Energy Dept. Ready to Tap Emergency Oil

BP’s Largest Oil Field Shut Down – 400,000 Barrels Per Day

By H. JOSEF HEBERTAssociated Press Writer
WASHINGTON

Source: Alaska Forum

The Energy Department is prepared to provide oil from the government’s emergency supplies if a refinery requests it because of the disruption of supplies from Alaska, a department spokesman said Monday.

Oil transit pipelines, including the one that led to a partial shutdown of the country’s largest oil field, would have to be regularly cleaned and checked for thin spots and leaks under a federal proposal issued Thursday.

The “low-stress” lines in rural areas are largely unregulated.

The U.S. Department of Transportation’s Pipeline and Hazardous Materials Safety Administration has been working on a plan for several years to regulate the low-pressure lines. The agency sped up the process after two Prudhoe Bay transit lines leaked in March and August, said PHMSA Administrator Thomas Barrett.

“Quite frankly, the type of problem you have seen at Prudhoe Bay with BP on these low stress lines, we have not seen replicated elsewhere in the country,” Barrett said Thursday during a teleconference with reporters.

You've got to clean the lines! BP's Largest Oil Field Shut Down - 400,000 Barrels Per Day
By H. JOSEF HEBERTAssociated Press Writer
WASHINGTON
Source: Alaska Forum
The Energy Department is prepared to provide oil from the government's emergency supplies if a refinery requests it because of the disruption of supplies from Alaska, a department spokesman said Monday.
Oil transit pipelines, including the one that led to a partial shutdown of the country's largest oil field, would have to be regularly cleaned and checked for thin spots and leaks under a federal proposal issued Thursday.
The

Barrett said the problems at Prudhoe Bay indicated that BP had not exercised the standard of care usually seen in the industry. So fuel stops for a little!

BP Alaska

Steve Rinehart, a spokesman for BP Alaska, said the company had not yet seen the proposed requirements for low-stress lines and therefore could not comment except to say it knew DOT was working on new regulations.

The March leak resulted in a spill of up to 267,000 gallons, the largest in the history of oil production on Alaska’s North Slope. The more recent spill Aug. 6 led to the shutdown of half the Prudhoe Bay oil field. Both spills are being blamed on corrosion.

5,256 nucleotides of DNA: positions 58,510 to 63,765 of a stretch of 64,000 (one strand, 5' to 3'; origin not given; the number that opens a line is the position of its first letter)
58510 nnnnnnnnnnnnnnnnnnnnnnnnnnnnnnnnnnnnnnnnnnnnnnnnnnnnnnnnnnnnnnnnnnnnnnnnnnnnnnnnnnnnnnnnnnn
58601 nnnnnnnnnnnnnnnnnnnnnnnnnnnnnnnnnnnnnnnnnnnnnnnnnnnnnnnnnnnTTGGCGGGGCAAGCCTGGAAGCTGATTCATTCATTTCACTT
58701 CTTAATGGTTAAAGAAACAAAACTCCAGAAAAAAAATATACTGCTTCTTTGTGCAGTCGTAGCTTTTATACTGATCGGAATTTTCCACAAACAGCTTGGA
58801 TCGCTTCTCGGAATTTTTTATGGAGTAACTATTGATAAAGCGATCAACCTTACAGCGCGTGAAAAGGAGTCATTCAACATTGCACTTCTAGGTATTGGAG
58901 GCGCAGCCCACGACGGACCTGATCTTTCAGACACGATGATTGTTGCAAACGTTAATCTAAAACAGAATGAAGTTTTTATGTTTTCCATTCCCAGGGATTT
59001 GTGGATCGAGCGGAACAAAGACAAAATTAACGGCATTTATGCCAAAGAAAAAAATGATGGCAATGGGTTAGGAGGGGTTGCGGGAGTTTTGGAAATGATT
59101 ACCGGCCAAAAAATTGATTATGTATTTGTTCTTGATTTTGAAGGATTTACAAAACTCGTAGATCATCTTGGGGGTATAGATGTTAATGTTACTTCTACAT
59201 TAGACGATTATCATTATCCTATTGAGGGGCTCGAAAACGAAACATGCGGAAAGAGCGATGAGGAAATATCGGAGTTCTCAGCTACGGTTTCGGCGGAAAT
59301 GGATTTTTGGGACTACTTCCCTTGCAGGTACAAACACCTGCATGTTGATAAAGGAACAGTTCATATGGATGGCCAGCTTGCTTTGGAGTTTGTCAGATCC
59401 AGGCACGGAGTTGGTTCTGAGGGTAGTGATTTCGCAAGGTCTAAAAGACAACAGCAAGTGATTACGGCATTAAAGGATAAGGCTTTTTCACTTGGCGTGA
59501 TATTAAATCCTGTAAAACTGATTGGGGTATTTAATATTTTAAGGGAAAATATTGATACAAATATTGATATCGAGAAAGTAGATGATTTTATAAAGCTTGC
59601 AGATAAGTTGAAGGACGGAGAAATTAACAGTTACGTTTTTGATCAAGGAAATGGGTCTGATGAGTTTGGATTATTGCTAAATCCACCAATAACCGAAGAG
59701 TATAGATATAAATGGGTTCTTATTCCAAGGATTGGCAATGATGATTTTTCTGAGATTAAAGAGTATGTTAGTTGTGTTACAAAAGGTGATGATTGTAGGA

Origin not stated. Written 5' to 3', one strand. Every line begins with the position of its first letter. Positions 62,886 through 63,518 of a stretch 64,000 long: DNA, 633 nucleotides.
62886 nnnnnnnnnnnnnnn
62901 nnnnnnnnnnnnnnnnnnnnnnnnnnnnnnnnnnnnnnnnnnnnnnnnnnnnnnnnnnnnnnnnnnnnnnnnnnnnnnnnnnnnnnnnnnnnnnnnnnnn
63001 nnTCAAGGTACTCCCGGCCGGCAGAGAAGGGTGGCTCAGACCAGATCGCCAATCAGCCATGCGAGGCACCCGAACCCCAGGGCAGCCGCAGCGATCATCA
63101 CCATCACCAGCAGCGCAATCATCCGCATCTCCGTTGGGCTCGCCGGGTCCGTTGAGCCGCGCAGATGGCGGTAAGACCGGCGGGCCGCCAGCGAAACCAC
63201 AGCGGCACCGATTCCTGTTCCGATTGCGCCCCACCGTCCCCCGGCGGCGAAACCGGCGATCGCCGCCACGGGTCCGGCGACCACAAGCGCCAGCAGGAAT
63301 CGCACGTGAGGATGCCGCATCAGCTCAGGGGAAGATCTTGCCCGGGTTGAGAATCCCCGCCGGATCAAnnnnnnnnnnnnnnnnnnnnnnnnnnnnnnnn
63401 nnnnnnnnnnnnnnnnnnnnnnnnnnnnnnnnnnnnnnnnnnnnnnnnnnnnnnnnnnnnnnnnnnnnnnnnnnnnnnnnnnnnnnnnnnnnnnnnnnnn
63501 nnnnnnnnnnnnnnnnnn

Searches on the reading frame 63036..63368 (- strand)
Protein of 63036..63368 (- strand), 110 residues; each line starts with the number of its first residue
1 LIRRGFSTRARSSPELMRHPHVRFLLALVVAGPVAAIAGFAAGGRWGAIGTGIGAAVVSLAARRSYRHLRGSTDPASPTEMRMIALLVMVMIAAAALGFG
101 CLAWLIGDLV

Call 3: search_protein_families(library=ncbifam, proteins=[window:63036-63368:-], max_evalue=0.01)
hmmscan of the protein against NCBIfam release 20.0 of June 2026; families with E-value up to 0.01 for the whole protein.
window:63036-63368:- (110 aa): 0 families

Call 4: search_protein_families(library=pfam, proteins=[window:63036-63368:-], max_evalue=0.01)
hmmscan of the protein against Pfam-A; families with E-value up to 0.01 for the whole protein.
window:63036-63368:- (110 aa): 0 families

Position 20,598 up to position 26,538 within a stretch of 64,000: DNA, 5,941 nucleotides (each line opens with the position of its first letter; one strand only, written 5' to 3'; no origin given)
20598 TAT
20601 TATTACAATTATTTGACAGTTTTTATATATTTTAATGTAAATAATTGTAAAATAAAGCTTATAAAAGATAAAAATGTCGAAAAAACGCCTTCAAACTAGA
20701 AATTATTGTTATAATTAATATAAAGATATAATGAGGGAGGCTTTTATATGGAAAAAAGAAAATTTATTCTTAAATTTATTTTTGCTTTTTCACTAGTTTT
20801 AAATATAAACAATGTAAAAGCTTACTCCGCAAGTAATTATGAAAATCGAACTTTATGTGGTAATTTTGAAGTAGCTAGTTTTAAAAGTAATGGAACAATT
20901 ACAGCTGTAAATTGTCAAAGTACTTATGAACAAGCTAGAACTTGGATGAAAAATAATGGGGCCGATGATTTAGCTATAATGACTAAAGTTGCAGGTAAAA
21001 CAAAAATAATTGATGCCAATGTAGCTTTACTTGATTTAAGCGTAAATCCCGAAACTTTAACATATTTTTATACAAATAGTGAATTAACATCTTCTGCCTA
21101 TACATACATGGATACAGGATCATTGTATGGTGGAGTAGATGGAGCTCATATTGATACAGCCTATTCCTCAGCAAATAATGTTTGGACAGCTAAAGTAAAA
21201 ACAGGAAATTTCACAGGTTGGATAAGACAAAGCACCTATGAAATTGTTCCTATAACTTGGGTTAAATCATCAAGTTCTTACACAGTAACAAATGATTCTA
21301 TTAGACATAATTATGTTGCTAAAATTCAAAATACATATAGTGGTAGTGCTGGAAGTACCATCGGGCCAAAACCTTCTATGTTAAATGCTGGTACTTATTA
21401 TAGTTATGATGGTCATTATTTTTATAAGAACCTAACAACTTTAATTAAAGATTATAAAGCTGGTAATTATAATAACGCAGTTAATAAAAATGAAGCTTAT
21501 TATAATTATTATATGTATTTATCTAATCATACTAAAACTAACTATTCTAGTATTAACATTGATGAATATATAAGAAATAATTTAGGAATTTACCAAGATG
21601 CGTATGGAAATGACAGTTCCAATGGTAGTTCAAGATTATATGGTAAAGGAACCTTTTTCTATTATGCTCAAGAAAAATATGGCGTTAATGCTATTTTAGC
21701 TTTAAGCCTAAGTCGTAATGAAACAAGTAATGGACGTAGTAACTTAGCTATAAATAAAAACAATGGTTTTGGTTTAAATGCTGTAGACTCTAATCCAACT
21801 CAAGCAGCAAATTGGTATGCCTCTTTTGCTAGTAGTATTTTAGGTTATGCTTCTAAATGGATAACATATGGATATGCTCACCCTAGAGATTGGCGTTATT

Days after the partial shutdown, the agency ordered BP to conduct more rigorous tests on its transit pipelines, which carry market-ready oil to the 800-mile trans-Alaska pipeline. DOT engineers have been at the site since Aug. 8.

BP has said it will replace 16 of 22 miles of transit lines at Prudhoe Bay.

Since then, the federal pipeline agency has ordered BP to improve its corrosion protection management at Prudhoe. An amended order issued in July directed BP to improve and speed up preparations to test the lines.

Prudhoe Bay, which normally produces about 400,000 barrels of oil, remained at half-production Thursday.

Prior to the spills the company “had a rigorous corrosion management program. One which had been thoroughly reviewed. That’s by independent experts and state environmental authorities,” Rinehart said. The company now is trying to do everything it can to get to the bottom of the problem, he said.

The proposal, subject to a 60-day public comment period. It would cover more than 1,200 miles of pipelines in the country. It would require pipeline operators to regularly monitor the low-stress lines in “unusually sensitive areas.” The agency defines those areas as non-populated areas where drinking water or endangered species. I mean or other ecological resources that need extra protection.

Under the proposal, pipeline operators would have to develop approved plans. For that’s to regularly clean and check the integrity of the lines. The lines also would have to be “smart-pigged” at a minimum of once every five years. In addition, a smart pig is an ultrasound device. One that is run through the lines. All to check for areas where the pipeline wall is thin.

Pipeline operators also would have to bring the low-stress lines into their corrosion control programs. Thereby requiring “continuous monitoring and cleaning”. That’s with a scraper pig to remove scale and sediment from the lines.

In addition and under the new requirements, Barrett mentioned lines would have to be cleaned and scraped. That’s like every few weeks or months.

For the rest of the story http://www.alaskaforum.org/2006%20News%20Stories%20Sorted%20by%20Month/august_2006_news_stories.htm

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